However, Castillo did have 9% fewer 4-6 double play starts with Wilson in 2006 as a percentage of his double play opportunities. Part of that 9% was in 4% more outs obtained by Castillo throwing to 1B instead of to Wilson to start a double play.. one time every 2.4 DP opportunity in 2006 vs one every 2.6 in 2005. The mean difference was 5 more.
The other 5% lost was in more singles obtained on ground balls hit to Castillo.. one every 15.2 DP opportunity in 2005 vs one every 8.5 in 2006. The mean difference was 6 more singles allowed.
That 9% shift represented 11 fewer double play starts to Wilson which pretty much explains why Wilson saw his 9 less double plays turned with Castillo. The question now is, why these two events occurred.
Castillo also saw an 11% drop in the number of DP opportunities with a right hand pitcher on the mound in 2006. That’s important because our right hand pitchers have been primarily power oriented pitchers, as compared to our soft tossing southpaws. When I looked at the success rate in MLB of a second baseman starting a double play in 2006 with a righty on the mound, the rate soared above southpaws almost 23%. The obvious reason for that is that balls put in play off a power pitcher are typically hit crisper than from finesse pitchers.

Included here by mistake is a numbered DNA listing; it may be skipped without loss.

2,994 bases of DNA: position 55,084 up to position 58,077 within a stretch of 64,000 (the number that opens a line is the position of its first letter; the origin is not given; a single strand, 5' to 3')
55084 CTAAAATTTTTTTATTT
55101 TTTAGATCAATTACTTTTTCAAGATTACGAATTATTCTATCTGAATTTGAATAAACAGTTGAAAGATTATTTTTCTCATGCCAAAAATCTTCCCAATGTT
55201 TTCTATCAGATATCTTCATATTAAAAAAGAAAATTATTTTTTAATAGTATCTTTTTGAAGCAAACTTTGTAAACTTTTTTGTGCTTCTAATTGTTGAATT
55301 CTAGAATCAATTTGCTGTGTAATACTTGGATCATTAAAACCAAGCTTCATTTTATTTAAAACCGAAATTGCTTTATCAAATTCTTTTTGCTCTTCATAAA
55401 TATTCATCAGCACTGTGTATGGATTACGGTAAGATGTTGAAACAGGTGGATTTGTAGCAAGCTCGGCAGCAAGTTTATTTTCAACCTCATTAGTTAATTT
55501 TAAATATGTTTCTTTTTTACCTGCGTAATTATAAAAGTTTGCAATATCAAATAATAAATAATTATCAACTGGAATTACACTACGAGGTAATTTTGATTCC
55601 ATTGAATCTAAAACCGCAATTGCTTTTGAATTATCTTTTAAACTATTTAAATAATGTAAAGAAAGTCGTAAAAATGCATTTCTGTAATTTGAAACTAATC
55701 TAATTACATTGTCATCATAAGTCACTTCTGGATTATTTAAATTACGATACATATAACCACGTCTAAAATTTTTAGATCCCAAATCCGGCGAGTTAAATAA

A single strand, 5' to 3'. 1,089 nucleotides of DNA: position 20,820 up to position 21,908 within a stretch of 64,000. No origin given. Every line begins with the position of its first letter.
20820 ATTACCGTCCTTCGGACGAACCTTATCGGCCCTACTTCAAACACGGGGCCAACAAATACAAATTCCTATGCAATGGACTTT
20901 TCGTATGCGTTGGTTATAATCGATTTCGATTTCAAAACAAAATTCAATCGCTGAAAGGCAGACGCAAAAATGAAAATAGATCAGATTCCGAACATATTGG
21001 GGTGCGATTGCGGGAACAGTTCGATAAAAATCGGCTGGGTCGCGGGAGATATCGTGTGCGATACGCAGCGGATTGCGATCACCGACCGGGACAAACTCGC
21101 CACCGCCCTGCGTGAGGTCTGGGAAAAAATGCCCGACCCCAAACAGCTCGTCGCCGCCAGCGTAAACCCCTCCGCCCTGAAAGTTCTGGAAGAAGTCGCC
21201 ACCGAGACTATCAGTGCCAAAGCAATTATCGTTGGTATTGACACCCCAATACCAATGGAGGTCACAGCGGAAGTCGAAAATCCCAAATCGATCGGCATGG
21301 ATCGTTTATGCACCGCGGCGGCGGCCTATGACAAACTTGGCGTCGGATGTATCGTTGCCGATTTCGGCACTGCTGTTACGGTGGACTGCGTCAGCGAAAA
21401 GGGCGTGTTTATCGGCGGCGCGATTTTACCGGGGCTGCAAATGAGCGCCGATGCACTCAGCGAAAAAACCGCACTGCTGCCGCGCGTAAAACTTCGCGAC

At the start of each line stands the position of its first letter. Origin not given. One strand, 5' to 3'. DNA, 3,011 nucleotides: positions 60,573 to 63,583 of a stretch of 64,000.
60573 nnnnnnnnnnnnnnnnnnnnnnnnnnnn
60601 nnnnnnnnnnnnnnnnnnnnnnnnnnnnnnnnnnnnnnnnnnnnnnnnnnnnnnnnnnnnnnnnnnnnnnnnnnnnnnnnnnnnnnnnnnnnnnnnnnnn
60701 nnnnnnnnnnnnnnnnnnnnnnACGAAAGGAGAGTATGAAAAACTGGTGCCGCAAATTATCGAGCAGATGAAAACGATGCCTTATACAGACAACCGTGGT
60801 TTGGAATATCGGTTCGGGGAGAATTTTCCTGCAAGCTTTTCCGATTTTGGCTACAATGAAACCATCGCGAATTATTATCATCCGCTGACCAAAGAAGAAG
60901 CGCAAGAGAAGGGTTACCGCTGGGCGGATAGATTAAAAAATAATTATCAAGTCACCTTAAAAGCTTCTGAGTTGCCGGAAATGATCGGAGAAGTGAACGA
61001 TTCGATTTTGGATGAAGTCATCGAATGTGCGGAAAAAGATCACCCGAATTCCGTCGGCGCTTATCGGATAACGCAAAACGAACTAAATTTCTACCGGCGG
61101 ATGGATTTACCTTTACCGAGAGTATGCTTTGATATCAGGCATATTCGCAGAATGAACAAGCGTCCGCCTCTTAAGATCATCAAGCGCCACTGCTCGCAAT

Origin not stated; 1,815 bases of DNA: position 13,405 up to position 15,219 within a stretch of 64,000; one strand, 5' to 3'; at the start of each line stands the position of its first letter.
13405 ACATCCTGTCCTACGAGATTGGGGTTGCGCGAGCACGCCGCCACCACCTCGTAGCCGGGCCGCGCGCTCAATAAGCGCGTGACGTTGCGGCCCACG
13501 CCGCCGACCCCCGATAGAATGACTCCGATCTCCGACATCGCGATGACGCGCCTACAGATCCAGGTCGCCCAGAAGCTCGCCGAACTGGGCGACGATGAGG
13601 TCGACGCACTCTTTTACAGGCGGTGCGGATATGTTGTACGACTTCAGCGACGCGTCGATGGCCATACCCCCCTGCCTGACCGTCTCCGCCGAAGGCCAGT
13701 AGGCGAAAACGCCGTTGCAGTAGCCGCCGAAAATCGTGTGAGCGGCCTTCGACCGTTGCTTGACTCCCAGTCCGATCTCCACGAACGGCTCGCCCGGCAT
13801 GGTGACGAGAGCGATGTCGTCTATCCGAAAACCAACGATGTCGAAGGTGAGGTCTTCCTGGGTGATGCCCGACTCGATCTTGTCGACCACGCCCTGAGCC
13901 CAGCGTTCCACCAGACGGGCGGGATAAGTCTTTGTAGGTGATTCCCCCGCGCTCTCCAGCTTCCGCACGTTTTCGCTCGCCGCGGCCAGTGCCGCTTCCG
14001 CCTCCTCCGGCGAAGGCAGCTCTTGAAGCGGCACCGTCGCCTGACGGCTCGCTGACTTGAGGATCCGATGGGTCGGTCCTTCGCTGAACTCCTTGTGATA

While researching that tidbit I came across Freddy Sanchez’s double play started rate in 2006 and saw it was 25% better than Castillo’s. I quickly found out the reason – Jim Tracy put Freddy at second with a righty on the mound 60% of the time and he benefited from that with a 33% better double play started rate. So when you compare Castillo to Sanchez turning double plays in 2006, you won’t be comparing apples to apples.